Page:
Synovial angiogenesis plays an important role in the inflammation in rheumatoid arthritis (RA). Vascular endothelial growth factor (VEGF) is a key molecule in angiogenesis and binds to specific receptors, known as vascular endothelial growth factor receptor I (VEGF RI). In this study, we investigated the therapeutic efficacy of anti-VEGF RI antibody (Ab) on RA using a collagen-induced arthritis (CIA) mouse model. Twelve DBA/1 mice were divided into three groups. All mice except controls were injected with type II collagen. Mice in the anti-VEGF-RI-Ab-treated groups were injected on one posterior paw with 50 μg anti-VEGF RI Ab twice weekly for 3 weeks. Arthritis score and paw thickness were measured and histopathologic assessment of joint sections was performed by hematoxylin-eosin. The infiltration of CD45+ inflammatory cells and neovascularization were evaluated by immunohistochemical staining. Anti-VEGF RI Ab significantly attenuated the arthritis severity and histopathologic findings in the CIA mice model. The infiltration of CD45+ cells decreased in anti-VEGF-RI-Ab-treated joint tissues. Staining for CD31 revealed reduced synovial neovascularization after anti-VEGF RI Ab treatment. The data showing that in vivo administration of anti-VEGF RI Ab suppressed arthritis in established CIA mice suggest anti-VEGF RI Ab treatment may serve as a new therapeutic modality for RA.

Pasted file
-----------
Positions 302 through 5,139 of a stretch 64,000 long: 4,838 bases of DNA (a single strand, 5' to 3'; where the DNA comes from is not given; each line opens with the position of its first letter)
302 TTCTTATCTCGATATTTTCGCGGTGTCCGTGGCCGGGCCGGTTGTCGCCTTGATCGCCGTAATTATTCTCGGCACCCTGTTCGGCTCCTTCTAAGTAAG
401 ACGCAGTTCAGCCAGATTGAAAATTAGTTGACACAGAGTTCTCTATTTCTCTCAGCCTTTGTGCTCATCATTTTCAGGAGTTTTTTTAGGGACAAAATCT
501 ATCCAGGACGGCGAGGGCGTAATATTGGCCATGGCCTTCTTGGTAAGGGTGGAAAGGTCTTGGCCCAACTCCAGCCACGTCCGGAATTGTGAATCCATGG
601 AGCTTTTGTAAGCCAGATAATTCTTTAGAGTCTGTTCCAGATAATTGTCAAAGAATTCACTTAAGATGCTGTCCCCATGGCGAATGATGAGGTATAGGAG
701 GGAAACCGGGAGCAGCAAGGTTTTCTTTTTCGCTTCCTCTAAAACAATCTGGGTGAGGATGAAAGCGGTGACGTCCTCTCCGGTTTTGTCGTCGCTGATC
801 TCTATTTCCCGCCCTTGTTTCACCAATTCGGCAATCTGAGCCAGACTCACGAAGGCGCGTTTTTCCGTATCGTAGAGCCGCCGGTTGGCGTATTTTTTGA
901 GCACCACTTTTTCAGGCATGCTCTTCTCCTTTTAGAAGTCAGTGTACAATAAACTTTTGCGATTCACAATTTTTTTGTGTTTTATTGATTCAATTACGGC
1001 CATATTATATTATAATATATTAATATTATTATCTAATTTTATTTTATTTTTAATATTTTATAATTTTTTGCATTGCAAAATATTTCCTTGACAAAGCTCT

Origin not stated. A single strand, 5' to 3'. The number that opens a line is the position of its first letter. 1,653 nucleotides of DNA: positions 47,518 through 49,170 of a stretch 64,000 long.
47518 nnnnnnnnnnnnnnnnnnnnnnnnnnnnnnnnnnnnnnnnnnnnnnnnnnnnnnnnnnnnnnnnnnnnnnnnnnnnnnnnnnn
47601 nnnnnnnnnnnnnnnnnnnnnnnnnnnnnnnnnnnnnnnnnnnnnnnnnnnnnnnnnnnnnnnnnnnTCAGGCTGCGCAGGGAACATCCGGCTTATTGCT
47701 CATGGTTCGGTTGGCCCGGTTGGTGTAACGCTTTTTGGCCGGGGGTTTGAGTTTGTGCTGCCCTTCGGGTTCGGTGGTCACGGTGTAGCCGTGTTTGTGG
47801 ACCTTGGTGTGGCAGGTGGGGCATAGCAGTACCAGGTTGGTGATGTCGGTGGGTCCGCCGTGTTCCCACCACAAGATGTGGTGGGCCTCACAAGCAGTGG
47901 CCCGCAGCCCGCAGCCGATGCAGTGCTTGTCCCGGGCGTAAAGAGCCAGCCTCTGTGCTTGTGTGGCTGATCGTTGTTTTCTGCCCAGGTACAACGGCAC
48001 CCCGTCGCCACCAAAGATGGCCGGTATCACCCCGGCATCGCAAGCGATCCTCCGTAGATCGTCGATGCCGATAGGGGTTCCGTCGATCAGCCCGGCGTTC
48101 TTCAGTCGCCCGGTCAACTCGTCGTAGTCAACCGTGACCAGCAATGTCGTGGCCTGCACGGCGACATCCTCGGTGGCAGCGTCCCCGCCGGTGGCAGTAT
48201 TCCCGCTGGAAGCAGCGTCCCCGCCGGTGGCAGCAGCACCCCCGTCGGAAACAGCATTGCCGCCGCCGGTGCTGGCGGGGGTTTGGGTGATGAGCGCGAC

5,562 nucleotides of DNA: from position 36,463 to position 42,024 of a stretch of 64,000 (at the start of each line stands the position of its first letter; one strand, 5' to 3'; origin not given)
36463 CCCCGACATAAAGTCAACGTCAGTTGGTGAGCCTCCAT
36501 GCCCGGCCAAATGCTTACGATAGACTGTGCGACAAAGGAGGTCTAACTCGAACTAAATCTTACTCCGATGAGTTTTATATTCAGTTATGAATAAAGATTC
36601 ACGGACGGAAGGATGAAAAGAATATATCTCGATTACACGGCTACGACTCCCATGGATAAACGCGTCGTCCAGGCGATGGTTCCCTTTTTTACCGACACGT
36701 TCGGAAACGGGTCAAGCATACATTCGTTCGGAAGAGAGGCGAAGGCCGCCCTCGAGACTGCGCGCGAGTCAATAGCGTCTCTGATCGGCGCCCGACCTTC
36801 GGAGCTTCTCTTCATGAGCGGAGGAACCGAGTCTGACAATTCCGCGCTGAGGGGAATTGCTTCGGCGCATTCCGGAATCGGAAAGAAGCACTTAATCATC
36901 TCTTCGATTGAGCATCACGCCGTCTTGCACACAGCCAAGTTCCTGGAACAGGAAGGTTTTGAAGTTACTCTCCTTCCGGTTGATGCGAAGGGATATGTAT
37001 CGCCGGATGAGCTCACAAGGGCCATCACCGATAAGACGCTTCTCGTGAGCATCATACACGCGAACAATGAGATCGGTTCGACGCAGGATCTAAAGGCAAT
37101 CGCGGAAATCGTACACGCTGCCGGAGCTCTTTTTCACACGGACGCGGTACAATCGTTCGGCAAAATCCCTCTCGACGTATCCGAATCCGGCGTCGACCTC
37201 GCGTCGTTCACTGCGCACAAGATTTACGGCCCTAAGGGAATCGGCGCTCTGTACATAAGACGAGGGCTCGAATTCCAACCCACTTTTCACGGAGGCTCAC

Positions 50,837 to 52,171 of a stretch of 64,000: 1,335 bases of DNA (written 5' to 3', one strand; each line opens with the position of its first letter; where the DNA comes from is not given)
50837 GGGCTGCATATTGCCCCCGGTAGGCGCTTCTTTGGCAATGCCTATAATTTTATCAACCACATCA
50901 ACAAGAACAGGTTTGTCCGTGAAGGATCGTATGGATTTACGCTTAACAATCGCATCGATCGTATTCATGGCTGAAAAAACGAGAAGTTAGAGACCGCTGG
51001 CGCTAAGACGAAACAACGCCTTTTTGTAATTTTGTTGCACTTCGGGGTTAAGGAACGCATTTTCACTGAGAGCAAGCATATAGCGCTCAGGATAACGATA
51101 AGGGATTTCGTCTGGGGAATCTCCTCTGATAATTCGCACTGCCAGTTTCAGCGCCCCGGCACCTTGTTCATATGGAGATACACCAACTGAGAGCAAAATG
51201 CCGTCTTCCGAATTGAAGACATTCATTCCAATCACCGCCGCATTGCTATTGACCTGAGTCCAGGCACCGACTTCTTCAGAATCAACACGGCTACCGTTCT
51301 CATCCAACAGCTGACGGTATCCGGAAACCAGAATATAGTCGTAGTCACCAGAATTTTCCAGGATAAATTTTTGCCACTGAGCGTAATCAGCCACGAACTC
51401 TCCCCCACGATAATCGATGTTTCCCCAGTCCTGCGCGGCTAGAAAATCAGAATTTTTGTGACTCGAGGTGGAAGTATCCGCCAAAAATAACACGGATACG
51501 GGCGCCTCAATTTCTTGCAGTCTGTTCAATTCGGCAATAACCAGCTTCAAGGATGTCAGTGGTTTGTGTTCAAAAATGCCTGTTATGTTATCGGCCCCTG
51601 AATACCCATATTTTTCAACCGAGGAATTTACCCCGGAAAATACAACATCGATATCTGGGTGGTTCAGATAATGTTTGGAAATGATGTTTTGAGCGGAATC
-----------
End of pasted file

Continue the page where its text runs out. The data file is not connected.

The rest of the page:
All Science Journal Classification (ASJC) codes